Authors: Keiichi Wada, Yusuke Tsukamoto, and Eiichiro Kokubo
First Author’s Institution: Kagoshima University, Graduate School of Science and Engineering, Kagoshima, Japan
Status: Submitted to the Astrophysical Journal [open access on arXiv]
Nearly 400 years ago, it was hypothesized that the planets in our solar system formed from the leftover material that formed the Sun. This hypothesis is now widely accepted as the standard model for solar system formation. We have even seen this process in action within other stellar systems thanks to radio telescopes like ALMA.
We continuously focus on planets which form around stars. But what if planets could form around other astronomical bodies? After all, stars aren’t the only objects in the universe which become surrounded by a tumultuous disk of gas and dust during their lives.
Active Galactic Nuclei (AGN) exist at the center of galaxies. The standard model for an AGN states that it is consists of a supermassive black hole and a hot accretion disk, both of which are surrounded by a donut-shaped (or torus-shaped) region of gas and dust. This configuration is shown in Figure 1. Today’s paper takes a look at how a planet could possibly form within the dusty torus around an AGN.
A Tumultuous Environment
AGN, as their name implies, are active objects. Gas fed to the AGN from an accretion disk acts as the fuel for these galactic engines, generating the high luminosities that allow us to observe these structures over vast distances. The material surrounding this central engine is where our interest lies. An AGN’s dusty torus spans a region from 0.1 parsecs (~0.3 light years) to tens of parsecs (~30 light years) away from the central supermassive black hole (SMBH), as shown in Figure 2. The inner region of the torus is heated by the central engine, and outflows of dust send material back to the interstellar medium. These structures have even been recently imaged with ALMA. However, their internal structure remains less well-understood.
Recent simulations have shown that the internal structure of a dusty torus is stratified. Figure 2 shows the disk of cold gas and dust within the dusty torus. The authors modeled the temperature distribution within this disk as a function of the AGN luminosity and found that ices can form in regions ~1 parsec away from the central black hole, past the AGN’s ‘snow line‘, and determined that the dynamics within this system could lead to these ices coalescing. The authors then took a look at how planets could grow within this environment.
Stepping back to classical planet formation, as a cloud collapses to form a protostar, that star becomes surrounded by a protoplanetary disk — a disk of gas and dust that surrounds the protostar and is a source of accreting stellar material. Along with providing material for the star to grow from, a protoplanetary disk is also the site of planet growth, as its name implies. Dust particles in this disk collide with and stick to other particles to form planetesimals, larger bodies that act as the building blocks of planets. Planetesimals are large enough to attract other material via its own gravity, and eventually grow to planets via this accretion process.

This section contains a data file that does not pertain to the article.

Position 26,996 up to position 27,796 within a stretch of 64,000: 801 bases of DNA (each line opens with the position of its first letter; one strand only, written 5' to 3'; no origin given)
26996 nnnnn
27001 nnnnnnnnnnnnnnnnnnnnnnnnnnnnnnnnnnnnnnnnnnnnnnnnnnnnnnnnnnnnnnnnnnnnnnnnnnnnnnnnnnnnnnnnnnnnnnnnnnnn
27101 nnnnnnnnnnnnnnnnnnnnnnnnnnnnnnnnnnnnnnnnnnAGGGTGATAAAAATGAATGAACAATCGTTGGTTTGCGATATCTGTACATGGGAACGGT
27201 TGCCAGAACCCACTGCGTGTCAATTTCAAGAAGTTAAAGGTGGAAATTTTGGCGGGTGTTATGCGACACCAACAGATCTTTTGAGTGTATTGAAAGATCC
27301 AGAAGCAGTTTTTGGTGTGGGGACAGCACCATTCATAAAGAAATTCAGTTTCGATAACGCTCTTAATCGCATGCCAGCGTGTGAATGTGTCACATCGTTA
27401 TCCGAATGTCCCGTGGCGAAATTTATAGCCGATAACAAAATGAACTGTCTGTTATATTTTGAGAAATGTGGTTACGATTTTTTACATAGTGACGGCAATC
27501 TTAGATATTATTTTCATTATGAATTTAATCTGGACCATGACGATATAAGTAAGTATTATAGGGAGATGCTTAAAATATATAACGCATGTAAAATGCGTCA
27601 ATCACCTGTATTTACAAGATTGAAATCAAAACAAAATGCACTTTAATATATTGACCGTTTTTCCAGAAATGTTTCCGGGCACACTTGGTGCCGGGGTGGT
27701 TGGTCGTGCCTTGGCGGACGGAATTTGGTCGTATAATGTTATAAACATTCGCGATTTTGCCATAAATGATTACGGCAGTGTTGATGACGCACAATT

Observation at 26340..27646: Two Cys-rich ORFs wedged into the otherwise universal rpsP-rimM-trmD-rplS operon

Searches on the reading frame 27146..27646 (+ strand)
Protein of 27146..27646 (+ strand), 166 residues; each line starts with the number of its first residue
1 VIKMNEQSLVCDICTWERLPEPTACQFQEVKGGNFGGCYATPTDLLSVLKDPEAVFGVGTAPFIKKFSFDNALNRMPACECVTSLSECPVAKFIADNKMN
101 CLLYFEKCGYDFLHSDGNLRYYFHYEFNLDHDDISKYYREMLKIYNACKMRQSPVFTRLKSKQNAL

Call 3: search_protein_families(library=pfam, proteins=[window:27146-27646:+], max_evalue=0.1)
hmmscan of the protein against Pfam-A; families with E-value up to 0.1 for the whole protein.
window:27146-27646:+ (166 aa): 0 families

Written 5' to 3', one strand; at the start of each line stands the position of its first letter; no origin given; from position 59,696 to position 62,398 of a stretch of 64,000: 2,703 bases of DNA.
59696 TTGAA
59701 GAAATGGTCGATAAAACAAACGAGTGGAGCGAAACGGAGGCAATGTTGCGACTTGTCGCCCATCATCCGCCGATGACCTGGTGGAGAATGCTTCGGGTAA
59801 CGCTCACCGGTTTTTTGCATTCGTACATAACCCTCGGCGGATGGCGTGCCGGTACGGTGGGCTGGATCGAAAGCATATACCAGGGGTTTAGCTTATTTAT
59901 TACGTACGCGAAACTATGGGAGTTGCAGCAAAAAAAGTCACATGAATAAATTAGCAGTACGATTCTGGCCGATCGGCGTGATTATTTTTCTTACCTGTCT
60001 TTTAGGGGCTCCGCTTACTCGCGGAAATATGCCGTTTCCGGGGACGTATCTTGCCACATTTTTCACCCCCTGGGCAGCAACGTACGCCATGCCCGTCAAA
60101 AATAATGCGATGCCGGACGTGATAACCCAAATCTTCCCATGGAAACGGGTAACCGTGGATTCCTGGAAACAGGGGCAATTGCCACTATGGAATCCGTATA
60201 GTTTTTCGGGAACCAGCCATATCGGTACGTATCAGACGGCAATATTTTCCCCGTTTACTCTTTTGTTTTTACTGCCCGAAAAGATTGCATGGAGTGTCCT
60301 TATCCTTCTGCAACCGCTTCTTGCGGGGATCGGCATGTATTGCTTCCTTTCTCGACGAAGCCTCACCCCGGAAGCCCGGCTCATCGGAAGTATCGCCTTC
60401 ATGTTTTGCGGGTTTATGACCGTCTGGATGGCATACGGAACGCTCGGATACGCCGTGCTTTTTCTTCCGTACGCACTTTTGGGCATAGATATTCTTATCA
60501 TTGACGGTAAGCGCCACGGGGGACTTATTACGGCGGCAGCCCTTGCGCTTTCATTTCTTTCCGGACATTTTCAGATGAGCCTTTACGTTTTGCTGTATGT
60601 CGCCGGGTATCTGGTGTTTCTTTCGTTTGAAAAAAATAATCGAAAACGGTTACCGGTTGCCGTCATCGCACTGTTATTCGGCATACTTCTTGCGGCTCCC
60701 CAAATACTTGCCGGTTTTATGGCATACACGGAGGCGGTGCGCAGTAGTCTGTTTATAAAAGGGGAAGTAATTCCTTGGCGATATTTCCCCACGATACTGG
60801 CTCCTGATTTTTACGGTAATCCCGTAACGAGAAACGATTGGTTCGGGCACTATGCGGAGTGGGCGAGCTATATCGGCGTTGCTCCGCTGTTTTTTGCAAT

The authors of today’s paper focus on the growth of planets from icy dust particles, which could form outside the aforementioned AGN snow line. They tested systems of varying dust particle sizes and analyzed their growth over time via numerical models. By analyzing their growth within systems of different black hole masses and disk-viscosities, the authors determined that planet-sized bodies are capable of forming within low-luminosity AGN. The environments around quasars and other high-luminosity AGN, however, would not support planet formation.
Life Around a Black Hole?
Unfortunately, any planets that would form around AGN would be nearly impossible to detect using current methods. Even if we were to detect these planets, these systems would not assist humanity in its quest to understand the formation of habitable worlds. As mentioned previously, the environments around AGN are harsh, and contain overly processed material that would make forming a habitable planet extremely difficult. Additionally, the amount of high-energy radiation from the black hole itself, would cause any planet that formed there to be incapable of holding onto an atmosphere, an essential ingredient to life as we know it.
Although this study cannot be confirmed observationally, and would not assist us in understanding habitable planets, this is an interesting look into where in the universe planets can form. The universe is, and will continue to be, a wild place.
Featured Image: Artist’s depiction of an AGN. Source: NASA